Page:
We know that you have canceled plans to have your utilities build coal fired power plants. Like us, we are sure you know that coal is the dirtiest of fossil fuels; when burned it produces the most global warming pollution per unit of energy. We assume you are familiar with the growing number of scientists – including NASA’s Dr James Hansen, and IPCC member Dr Andrew Weaver – who warn us that if we burn the world’s accessible coal reserves we will destroy the benign and hospitable climate that has allowed human civilization to flourish.
What we can’t understand is why you allow your railway, Burlington Northern Santa Fe, to continue shipping vast amounts of US coal out of Canadian ports to be burned in Asia. No matter where this coal is burned, it brings us closer to a climatic point of no return.
Mr Buffett, you have spoken eloquently about the need for shared sacrifice. But with all respect sir, when it comes to climate change it appears that other people are doing all the suffering while you profit from the very causes of the problem. That’s not fair, and we urge you to apply the same moral reasoning to the climate crisis as you have to the problem of economic inequality in your country.
You are in many ways an important figure of conscience in the world. We appeal to you to seize this opportunity and make a bold decision on coal. With your support we can ensure a healthy future for our children and people around the world.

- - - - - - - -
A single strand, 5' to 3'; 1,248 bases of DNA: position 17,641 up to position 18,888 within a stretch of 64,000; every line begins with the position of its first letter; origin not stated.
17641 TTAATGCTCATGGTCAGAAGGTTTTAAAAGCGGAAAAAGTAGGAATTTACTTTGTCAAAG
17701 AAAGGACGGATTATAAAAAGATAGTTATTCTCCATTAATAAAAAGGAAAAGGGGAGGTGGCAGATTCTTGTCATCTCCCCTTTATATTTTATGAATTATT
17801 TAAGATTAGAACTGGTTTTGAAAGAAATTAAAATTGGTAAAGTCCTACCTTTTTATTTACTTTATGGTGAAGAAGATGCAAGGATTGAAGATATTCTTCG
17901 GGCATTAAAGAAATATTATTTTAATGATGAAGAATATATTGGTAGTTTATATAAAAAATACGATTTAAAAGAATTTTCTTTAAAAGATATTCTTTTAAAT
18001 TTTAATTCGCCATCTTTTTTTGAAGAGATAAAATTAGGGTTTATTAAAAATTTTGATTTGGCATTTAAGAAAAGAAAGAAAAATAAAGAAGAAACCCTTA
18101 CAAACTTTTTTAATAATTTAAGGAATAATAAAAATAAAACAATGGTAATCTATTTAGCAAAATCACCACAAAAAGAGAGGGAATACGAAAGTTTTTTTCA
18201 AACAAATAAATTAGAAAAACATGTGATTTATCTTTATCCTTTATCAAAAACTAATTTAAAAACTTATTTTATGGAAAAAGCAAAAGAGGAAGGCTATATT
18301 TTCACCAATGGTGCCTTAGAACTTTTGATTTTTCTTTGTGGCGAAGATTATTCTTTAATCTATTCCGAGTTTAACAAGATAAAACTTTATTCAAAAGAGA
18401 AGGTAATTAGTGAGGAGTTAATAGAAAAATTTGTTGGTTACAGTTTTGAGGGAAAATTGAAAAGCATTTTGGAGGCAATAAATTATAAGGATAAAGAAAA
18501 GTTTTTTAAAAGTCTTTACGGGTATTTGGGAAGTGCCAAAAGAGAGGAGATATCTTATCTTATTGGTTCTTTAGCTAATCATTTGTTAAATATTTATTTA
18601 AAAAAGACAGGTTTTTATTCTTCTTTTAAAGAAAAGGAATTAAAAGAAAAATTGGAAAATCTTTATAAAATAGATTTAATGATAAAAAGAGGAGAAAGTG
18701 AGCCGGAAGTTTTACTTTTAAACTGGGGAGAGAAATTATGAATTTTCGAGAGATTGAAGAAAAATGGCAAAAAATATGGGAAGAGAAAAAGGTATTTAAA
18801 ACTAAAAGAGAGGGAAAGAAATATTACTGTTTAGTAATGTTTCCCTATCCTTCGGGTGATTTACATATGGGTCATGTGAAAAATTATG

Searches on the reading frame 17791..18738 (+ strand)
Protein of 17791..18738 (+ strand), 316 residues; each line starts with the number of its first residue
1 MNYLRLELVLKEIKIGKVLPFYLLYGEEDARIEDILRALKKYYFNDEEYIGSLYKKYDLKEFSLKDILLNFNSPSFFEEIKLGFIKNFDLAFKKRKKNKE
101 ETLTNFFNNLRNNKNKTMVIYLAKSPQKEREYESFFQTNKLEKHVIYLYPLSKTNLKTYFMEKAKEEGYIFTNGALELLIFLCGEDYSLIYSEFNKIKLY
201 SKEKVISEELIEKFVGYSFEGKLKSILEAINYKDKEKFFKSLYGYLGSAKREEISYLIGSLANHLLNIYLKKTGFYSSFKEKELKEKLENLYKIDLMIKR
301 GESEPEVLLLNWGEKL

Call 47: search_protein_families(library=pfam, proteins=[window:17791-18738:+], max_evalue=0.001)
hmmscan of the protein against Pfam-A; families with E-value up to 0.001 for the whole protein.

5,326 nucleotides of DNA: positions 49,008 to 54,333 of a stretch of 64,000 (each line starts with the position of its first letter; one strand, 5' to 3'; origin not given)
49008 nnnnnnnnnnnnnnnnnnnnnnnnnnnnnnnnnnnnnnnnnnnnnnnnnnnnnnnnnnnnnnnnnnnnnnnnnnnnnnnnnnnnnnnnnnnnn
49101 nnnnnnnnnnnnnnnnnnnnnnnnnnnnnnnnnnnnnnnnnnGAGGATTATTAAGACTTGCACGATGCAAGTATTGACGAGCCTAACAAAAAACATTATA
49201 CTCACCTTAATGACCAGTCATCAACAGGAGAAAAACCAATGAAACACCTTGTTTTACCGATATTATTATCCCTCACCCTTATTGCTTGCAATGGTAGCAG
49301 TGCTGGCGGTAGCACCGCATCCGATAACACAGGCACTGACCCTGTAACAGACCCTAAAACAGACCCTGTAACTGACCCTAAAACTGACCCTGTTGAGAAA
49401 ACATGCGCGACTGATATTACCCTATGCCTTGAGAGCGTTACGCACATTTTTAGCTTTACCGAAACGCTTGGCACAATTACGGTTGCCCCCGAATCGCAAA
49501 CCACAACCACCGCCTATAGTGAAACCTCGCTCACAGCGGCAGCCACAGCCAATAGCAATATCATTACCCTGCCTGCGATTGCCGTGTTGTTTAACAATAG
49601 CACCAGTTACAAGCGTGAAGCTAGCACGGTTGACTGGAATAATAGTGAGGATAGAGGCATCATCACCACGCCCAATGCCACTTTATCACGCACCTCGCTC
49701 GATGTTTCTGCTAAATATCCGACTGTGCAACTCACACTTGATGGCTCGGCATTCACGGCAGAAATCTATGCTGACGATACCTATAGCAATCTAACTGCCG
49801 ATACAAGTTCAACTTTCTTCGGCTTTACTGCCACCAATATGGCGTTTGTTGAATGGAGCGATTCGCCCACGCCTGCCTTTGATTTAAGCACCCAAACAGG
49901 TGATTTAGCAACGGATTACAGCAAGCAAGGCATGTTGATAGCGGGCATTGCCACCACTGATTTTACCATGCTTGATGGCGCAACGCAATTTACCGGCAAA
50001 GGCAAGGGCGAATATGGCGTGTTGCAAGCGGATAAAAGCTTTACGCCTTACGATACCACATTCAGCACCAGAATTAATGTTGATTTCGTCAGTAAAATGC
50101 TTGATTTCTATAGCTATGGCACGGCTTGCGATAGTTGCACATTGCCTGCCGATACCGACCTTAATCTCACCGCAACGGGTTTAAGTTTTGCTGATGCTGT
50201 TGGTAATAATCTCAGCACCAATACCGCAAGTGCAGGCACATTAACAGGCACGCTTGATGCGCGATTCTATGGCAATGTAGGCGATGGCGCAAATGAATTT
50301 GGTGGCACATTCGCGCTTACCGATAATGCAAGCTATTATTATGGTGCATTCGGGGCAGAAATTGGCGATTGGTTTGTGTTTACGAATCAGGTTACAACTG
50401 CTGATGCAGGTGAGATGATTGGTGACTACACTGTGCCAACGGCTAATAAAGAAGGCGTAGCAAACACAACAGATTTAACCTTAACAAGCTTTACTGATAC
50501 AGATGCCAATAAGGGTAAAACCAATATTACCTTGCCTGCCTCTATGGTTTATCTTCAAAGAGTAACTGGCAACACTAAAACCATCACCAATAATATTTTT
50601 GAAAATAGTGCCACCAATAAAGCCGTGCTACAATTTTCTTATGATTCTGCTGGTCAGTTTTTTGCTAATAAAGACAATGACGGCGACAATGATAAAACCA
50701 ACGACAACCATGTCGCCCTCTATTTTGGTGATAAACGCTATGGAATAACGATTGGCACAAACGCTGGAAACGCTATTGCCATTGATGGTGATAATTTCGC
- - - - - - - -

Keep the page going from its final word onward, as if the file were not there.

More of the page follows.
We acknowledge that this action is taking place on unceded Coast Salish territory.
British Columbians for Climate Action
Chief Willard Cook, Semiahmoo First Nation (sent by fax)
Andrew Weaver, University of Victoria
James Hansen, Columbia University
Bill McKibben, 350.org
Specific details on our intention to stop your coal trains on May 5th:
For 24 hrs on May 5th we are prepared to stop all loaded coal trains traveling west/north that approach mile 122 (White Rock pier) on the New Westminster Subdivision, Northwest Division, of the Burlington Northern Santa Fe Railway. From dawn to dusk on May 5th we will also stop all unloaded coal trains traveling east/south approaching mile 122.
We will not interfere with other freight trains using this line on May 5th, nor will we interfere with the movement of Amtrak Trains using the New Westminster Subdivision on that day:
We will step off the tracks well in advance of the arrival of Amtrak service. Our spotters to the south and north will give us notice of the approach of any freight traffic, and we will step away for these trains as well. A 21 MPH speed restriction is in place for some distance both sides of mile 122 of the New Westminster Subdivision, which is the site of a well used foot crossing that is safe and familiar to both pedestrians and train crews.We are confident that we can safely remove ourselves from the tracks to allow the passage of Amtrak service and freight trains.
Our spotters in the USA and Canada will provide us with notice well in advance if coal trains are moving anywhere on the New Westminster Subdivision on May 5th. We ask you to stand down all coal traffic on this day in order to avoid a confrontation at mile 122 and potential disruption of passenger rail service.